LA Urban Legends
The ghosts of Los Angeles and other tales and urban legends of the City of Angels
One of the great mysteries of Los Angeles is how a house that has a long history of sexual abuse and murders – including the infamous Black Dahlia Murder – to its credit could end up being named a Los Angeles Historic-Cultural Monument.
William Banks Hanner had grand plans when he started construction of the Cecil Hotel in 1924. They just didn’t work out!
Want to spend a spooky, sleepless night in Los Angeles while you listen to blood curdling screams, doors slamming, and paranormal sights? Then head on down to the Queen Mary in Long Beach and book stateroom B340.
Some legends are hard to escape and so it is with the gritty past of the Comedy Store. Once a nightclub owned by the mob, creepy things, hauntings and even modern day suicides and murders are associated with the popular Sunset Strip comedy club.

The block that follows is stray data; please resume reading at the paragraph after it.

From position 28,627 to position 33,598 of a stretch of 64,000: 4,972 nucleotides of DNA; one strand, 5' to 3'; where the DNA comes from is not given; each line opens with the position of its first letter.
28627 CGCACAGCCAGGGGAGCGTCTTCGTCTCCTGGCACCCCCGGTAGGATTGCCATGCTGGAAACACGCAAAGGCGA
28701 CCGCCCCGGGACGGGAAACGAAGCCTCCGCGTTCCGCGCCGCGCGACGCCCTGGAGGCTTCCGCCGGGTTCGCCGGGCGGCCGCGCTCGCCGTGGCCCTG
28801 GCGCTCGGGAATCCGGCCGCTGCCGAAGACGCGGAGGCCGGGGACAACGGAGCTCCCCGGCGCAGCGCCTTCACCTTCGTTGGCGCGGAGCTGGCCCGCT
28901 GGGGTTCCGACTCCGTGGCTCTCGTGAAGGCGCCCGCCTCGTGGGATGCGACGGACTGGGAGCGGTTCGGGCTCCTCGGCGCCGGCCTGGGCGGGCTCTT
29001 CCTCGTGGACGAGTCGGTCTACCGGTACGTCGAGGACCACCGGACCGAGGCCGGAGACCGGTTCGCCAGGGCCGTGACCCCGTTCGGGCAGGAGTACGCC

TCL Grauman’s Chinese Theatre is one of the most popular tourist attractions on the Hollywood Walk of Fame and one of the most lavish movie palaces ever built. It’s also quite haunted.
As LA Urban Legend has it, the Hollywood Walk of Fame has got to be one of the most haunted places on earth!
For the last 86 years, the Hollywood Sign has been haunted. Or so the urban legend goes.
The Santa Monica Pier seemed like a pretty spooky place when Sandra Bullock was running for her life on it in the 1995 film, The Net. But she was running from the living on the pier.
Avalon Hollywood has one of the richest histories of any venue in Hollywood. The landmark theatre has hosted and launched the careers of some of the biggest celebrities and recording artists.
Maybe it is something about Hollywood itself that gets the imagination going for there seem to be ghosts in just about every historic Hollywood theatre and landmark. The Pantages Theatre claims to have three of them.